By the early 1990s, Cumberland Farms ranked third among the country’s convenience store chains, and was also a leader in both the retail and wholesale distribution of petroleum products through the Cumberland Farms (and previously, also Gulf and Mobil) names.

The company first added a gas station to one of its stores in 1971 and expanded greatly in the wake of the 1973-74 Arab oil embargo. By 1975, Cumberland Farms opened its 1,000th store. The following year, it opened a 560,000-square-foot bakery and warehouse in Westborough, Mass. In 1987, it purchased all of the Northeast assets of Gulf Oil from the Chevron Corporation, including 550 service stations and a terminal network throughout the Northeast.

In 2010, Gulf Oil L.P., a subsidiary of Cumberland Farms, announced it had acquired all rights, title and interest to the Gulf brand in the entire United States and its territories. About 5 years later, Cumberland Farms sold Gulf Oil for a reported $1 billion in order to “get out of the wholesale business and focus exclusively on retail.”

Until October of 2019, Cumberland Farms was one of America’s largest family-owned convenience store chains – and one of the largest family-owned companies of any kind in the United States. A closely held family-owned company since its inception, Cumberland Farms grew to become a multi-billion-dollar corporation – in 2017 alone, the company reported $6 billion in revenues. Lily Haseotes Bentas, daughter of Vasilios and Aphrodite Haseotes, was chairman of the board of directors and her nephew, Ari, succeeded Bentas as CEO in June 2014.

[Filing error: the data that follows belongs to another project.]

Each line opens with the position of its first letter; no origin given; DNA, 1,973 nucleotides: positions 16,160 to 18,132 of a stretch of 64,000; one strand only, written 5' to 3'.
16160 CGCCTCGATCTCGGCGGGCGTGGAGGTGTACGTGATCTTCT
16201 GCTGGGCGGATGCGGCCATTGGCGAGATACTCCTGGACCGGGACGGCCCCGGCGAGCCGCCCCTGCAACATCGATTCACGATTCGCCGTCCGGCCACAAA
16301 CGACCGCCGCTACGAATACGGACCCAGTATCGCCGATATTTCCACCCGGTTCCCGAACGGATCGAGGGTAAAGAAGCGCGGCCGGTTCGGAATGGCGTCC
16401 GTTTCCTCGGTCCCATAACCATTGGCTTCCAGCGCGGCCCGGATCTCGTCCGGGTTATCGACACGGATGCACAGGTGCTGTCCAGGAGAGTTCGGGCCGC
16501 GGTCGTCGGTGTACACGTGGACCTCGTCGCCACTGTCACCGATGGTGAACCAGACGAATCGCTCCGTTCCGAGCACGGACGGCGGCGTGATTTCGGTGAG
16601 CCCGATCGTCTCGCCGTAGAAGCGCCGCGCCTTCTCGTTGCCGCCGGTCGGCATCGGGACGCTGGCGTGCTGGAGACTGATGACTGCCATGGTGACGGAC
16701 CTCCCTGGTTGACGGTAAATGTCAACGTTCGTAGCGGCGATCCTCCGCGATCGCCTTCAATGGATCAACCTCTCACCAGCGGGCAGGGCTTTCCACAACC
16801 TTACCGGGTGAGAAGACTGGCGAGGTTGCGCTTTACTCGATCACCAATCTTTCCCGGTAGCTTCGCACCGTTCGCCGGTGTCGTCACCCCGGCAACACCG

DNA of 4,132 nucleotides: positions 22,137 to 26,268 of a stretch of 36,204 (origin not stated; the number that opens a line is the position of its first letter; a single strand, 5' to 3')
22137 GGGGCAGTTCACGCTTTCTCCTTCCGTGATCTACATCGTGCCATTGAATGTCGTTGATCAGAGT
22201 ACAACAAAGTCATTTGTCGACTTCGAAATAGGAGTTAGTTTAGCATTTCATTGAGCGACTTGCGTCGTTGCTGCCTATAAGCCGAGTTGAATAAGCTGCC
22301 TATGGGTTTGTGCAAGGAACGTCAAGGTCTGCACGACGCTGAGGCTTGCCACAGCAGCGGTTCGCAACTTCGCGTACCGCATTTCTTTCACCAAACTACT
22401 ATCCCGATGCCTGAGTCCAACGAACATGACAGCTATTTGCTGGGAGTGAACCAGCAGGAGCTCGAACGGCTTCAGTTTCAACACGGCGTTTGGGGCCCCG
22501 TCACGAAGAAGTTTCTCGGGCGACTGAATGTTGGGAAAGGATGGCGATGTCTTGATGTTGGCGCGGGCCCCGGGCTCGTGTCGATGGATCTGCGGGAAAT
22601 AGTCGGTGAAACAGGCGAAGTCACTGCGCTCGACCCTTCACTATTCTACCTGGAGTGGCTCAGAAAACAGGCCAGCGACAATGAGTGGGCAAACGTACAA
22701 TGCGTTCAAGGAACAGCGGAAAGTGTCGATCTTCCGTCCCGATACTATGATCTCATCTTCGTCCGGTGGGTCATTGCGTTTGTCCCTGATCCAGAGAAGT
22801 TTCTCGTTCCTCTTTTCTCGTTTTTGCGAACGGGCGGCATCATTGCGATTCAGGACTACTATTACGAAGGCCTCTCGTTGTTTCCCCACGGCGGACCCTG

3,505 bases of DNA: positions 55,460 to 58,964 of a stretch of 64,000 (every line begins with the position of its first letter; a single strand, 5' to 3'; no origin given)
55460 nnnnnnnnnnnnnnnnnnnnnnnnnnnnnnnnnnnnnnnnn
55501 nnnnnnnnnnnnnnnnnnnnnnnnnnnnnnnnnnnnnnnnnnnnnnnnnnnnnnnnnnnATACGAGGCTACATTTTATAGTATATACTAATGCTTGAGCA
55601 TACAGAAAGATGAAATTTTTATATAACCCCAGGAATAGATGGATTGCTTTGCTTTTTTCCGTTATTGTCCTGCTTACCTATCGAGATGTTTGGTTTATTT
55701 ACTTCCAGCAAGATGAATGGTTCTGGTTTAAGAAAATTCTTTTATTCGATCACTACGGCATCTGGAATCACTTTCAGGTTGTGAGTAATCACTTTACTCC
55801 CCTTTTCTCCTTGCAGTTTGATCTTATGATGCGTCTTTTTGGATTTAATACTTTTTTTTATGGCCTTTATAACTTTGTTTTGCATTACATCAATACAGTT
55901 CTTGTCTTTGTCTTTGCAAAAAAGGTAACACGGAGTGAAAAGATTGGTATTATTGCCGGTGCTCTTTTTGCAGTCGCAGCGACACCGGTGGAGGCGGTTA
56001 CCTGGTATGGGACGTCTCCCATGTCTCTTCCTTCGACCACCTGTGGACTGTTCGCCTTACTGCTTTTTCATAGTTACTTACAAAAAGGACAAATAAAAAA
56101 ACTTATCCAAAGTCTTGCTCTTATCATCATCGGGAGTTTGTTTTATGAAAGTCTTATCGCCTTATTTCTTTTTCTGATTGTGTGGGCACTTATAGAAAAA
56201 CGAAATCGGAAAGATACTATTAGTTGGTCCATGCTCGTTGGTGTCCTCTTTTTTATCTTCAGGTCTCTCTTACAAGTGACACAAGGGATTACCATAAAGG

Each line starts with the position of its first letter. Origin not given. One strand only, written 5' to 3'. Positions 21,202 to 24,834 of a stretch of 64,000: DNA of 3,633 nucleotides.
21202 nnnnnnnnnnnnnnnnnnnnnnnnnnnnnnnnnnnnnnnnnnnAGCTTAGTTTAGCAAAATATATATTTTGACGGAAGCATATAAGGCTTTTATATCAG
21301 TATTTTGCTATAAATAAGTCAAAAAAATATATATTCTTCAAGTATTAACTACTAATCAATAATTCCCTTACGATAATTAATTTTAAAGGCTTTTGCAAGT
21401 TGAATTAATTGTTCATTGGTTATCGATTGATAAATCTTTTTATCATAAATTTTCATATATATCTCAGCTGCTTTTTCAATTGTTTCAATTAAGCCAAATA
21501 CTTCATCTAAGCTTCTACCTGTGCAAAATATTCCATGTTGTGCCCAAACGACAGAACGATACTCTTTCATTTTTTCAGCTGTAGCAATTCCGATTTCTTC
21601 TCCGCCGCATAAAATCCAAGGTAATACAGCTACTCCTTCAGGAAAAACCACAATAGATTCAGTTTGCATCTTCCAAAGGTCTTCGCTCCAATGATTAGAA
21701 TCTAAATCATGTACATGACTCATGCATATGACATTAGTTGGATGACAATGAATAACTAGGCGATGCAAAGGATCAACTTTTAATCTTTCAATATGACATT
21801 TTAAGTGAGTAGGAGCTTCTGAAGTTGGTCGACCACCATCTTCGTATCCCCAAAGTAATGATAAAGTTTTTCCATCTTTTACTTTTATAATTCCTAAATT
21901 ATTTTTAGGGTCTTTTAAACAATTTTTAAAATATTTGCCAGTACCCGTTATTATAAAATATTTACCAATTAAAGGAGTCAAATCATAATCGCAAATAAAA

However, on October 22, 2019, EG Group, a United Kingdom-based company, officially bought Cumberland Farms which operated 567 stores in seven states in the northeast as well as in Florida. At the closing, Ari Haseotes said: “Being a third-generation founding owner and operator, I have an immense amount of gratitude for the Cumberland Farms team and what we have achieved together,” he said. “This is the right next step for Cumberland Farms and creates an incredible opportunity to expand and grow the existing business into the wider EG Group global network. In that regard, I couldn’t be more pleased with the historical milestone achieved today.”

The EG Group intends to retain the Cumberland Farms logo and their locations. Of the acquisition, Zuber Issa of EG Group said: “Over nearly eight decades the Haseotes family have built Cumberland Farms into an outstanding portfolio of large, modern facilities run by a team of associates who are connected to the communities they serve.”

Also in October 2019, Vasilios Haseotes was honored (posthumously) for his service to the United States in World War I with the ‘Oxi’ Service Award (part of the Washington ‘Oxi’ Day Foundation Courage and Service Awards) at the National WWII Memorial in Washington, D.C. After arriving in America at the age of 15, Vasilios enlisted in the army in 1917 and found in WWI. He was decorated by both the U.S. and France for his heroic service. He was an Archon the Ecumenical Patriarchate and passed away in 1980 after years of philanthropic contributions to various charities.